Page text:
Thanks to some really lovely weather this weekend, I had a couple of beautiful walks up the local hills enjoying the butterflies and wild flowers. I was very happy to find Bee Orchids on Cleeve Hill and many Pyramidal Orchids on Bredon Hill. No photos, but a calling Quail at the top of Bredon Hill was also a good find.
Last weekend saw my final survey visit for the new BTO English Winter Bird Survey. This survey covers my regular Breeding Bird Survey (BBS) km square just outside Broadway, Worcestershire. Due to the recent warm weather it was more like an early Breeding Bird Survey, with resident birds like song thrush, robin, wren, chaffinch, linnet and skylarks singing everywhere. There were some winter redwings still around and a fly-over siskin, but due to the lack of leaves I saw more of the resident birds than I often do when I visit in April. Bullfinch, marsh tit and treecreeper are some of the less common residents on this square that were showing well. Lesser-spotted Woodpeckers are easiest seen at this time of year, but one seen calling and drumming on a dead tree is a rare sighting here or in indeed most other places in UK.
I liked doing the survey on my regular square and seeing different birds there, but doing the expected 4 visits was a problem as short winter days make it hard to do the survey around other weekend activities, especially in the pre-Christmas period. As it was I only managed the two visits in December and February, but I do think this was enough to accurately survey the wintering bird population on the site.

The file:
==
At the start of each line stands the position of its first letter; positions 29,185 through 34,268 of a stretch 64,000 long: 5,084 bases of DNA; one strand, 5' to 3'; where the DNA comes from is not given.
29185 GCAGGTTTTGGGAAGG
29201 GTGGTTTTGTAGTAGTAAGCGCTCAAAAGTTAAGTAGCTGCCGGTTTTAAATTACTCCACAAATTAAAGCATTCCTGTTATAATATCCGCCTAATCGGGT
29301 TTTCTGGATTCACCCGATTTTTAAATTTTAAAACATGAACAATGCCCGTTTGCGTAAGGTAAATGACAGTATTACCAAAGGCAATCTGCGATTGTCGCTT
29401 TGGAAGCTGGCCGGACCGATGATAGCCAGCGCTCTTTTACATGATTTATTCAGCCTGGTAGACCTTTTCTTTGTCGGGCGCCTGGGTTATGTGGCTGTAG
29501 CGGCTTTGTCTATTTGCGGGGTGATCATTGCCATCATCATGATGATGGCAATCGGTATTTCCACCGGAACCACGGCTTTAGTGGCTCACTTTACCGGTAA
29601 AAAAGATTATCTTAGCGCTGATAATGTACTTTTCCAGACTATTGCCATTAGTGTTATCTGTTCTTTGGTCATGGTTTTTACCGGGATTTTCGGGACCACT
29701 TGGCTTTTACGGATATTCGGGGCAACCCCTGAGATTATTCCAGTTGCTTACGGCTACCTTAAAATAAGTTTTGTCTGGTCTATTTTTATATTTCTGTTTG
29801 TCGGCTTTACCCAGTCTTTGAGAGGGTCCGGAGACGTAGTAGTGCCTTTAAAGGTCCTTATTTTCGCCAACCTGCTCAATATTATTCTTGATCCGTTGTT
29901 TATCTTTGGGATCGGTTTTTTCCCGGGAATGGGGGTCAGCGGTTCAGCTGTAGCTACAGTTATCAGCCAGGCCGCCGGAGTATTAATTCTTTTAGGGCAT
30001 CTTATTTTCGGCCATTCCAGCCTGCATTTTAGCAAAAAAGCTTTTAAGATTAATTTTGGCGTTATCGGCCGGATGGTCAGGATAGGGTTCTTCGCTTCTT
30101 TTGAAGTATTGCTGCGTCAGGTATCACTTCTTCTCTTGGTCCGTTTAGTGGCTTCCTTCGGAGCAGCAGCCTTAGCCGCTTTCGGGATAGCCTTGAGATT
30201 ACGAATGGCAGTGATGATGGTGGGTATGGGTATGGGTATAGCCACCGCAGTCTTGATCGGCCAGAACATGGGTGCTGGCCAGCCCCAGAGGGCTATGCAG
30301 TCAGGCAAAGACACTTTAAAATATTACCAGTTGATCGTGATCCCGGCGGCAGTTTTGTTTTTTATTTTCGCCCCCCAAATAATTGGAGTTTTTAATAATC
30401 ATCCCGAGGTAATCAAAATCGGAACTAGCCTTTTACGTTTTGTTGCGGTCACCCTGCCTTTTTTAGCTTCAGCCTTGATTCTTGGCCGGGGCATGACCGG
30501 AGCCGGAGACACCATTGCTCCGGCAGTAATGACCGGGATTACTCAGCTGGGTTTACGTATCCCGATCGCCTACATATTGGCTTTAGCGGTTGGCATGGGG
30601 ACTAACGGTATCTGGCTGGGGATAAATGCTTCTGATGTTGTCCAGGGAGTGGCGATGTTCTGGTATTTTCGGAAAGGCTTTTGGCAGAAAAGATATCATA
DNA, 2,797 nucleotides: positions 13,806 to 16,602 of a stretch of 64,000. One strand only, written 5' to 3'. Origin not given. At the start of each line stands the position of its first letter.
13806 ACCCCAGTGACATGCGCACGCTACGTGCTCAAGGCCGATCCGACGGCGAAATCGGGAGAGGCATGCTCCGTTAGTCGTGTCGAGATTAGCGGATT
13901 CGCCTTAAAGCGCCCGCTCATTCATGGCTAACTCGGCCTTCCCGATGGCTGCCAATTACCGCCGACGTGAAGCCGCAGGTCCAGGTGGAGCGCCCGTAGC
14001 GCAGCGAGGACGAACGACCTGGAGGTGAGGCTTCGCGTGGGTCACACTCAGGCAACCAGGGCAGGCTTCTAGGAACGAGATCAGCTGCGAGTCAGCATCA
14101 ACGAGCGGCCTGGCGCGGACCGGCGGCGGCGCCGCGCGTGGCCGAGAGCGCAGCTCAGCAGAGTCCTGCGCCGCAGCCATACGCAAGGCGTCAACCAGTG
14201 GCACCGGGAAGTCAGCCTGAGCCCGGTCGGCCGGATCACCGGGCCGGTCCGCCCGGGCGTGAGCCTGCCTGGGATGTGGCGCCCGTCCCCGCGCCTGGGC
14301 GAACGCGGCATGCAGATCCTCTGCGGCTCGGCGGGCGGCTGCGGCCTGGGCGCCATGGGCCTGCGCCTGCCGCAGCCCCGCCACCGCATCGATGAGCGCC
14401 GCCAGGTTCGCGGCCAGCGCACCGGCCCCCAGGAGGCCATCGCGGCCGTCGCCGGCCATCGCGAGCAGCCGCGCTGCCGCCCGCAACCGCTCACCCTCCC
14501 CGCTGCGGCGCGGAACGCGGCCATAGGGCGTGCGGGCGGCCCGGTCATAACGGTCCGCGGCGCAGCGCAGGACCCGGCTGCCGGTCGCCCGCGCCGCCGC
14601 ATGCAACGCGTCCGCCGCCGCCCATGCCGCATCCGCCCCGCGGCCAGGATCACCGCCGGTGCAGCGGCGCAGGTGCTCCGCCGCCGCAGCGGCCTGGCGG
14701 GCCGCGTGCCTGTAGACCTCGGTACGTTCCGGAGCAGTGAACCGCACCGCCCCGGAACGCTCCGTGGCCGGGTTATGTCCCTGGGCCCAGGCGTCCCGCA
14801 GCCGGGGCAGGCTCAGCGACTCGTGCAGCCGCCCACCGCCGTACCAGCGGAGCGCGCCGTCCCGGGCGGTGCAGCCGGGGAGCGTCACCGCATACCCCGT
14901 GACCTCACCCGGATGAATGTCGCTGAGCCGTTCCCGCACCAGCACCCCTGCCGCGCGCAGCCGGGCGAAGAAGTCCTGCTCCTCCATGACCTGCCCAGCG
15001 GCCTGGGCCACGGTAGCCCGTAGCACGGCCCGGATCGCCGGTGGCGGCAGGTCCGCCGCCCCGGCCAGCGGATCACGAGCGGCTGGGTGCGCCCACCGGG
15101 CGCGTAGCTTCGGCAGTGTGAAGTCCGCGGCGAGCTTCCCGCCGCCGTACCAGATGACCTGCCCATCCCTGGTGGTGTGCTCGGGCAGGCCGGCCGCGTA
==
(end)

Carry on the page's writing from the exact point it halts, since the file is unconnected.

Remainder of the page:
I was in the area, so dropped into Kemerton Lake NR, a reserve near Tewkesbury. Turned out that there were quite a few other visitors there to see a good-sized murmuration of starlings that come into roost in the reed beds. Apparently there’s up to 25,000 birds in the roost. They put up a great show wheeling around in a fast-moving flock, trying to keep away from a couple of hungry sparrowhawks, before dropping into the reeds en-masse for the night. As well as the starling spectacle there were also lots of ducks, including this beautiful male smew - a rare winter visitor to these parts from the Russian taiga. With all this, plus kingfisher and a calling water rail, that’s pretty impressive birding for somewhere right on my doorstep.